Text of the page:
The western snowpack this year isn’t just low, it’s already gone, a regional hydrologist says.

Adding to the drumbeat of drought worries throughout the West, David Garen of the USDA’s Natural Resources Conservation Service in Portland said much of the snow that should feed streams this summer has already melted.

Garen said it’s too late to catch up with a spring snowstorm.

“It already being into May, we’re well past the snow accumulation season now,” he said.

Snow remains in higher elevations in isolated parts of the West, including the northern Cascades, northern Colorado, western Montana and southern Wyoming, Garen said, and snow in British Columbia should continue to feed the Columbia River this summer.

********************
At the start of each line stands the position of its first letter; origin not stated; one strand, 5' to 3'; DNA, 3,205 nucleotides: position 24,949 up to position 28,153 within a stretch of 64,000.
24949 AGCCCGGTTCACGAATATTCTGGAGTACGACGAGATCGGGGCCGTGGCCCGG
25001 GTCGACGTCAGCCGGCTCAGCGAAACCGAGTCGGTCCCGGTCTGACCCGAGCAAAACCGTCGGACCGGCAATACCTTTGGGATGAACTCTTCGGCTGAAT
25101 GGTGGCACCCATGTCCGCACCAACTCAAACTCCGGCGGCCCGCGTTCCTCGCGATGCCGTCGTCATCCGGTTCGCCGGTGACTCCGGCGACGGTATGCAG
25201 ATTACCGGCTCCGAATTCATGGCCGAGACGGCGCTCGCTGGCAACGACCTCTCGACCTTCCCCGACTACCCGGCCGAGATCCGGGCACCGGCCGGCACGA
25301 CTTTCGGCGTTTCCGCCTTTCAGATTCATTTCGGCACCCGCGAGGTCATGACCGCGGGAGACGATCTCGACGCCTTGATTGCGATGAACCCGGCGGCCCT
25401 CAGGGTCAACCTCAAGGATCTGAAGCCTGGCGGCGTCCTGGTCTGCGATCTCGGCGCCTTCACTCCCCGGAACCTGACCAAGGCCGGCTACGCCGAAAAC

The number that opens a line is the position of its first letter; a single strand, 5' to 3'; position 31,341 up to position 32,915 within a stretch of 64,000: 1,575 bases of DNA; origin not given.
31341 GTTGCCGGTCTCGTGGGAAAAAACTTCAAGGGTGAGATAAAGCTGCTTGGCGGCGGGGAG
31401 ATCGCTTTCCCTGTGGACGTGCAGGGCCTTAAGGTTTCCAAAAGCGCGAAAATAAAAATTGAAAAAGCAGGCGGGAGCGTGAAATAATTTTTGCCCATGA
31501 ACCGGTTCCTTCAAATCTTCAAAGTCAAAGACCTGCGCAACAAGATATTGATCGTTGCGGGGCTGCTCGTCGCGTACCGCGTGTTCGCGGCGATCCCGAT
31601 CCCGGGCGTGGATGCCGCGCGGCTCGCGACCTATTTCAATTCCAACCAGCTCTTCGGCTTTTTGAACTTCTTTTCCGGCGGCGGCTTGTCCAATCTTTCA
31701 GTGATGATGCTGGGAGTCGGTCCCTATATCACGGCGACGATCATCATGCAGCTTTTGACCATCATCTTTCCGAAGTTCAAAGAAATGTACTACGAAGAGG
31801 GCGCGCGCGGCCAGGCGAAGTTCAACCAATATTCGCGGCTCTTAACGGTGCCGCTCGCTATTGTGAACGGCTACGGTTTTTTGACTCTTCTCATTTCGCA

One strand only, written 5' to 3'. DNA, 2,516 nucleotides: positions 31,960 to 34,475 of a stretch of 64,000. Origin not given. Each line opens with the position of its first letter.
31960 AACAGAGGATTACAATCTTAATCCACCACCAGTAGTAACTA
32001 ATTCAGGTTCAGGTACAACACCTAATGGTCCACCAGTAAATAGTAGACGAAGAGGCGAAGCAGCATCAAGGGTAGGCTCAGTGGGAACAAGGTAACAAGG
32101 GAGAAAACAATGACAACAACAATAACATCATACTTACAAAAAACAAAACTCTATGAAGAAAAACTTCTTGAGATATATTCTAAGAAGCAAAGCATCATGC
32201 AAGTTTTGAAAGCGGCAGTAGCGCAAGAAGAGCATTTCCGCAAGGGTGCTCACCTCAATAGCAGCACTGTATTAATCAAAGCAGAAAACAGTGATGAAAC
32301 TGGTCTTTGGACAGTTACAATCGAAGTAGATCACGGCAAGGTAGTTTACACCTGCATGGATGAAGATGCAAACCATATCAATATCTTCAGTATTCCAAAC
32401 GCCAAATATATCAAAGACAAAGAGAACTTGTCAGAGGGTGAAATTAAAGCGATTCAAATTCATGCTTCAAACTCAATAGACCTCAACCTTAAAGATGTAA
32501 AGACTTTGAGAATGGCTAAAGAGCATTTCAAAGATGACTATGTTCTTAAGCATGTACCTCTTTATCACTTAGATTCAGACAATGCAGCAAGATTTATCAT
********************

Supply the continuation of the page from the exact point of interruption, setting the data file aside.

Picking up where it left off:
Otherwise, the outlook is dry.

Streamflow projections as of May 1 are well below average in most of the West, and irrigators who rely on streams will most likely face shortages. Reservoir storage is below normal in the Southwest, Nevada and Oregon, according to NRCS.

Many NRCS automated snow stations registered record low snowfall totals this winter. In Oregon and Washington, much of the precipitation fell as rain rather than snow, Garen said, while California was just dry.

The snowpack deficit means “the mountains are missing several feet of water” that is normally in frozen storage at higher elevations, according to NRCS.

“It’s quite striking,” Garen said.

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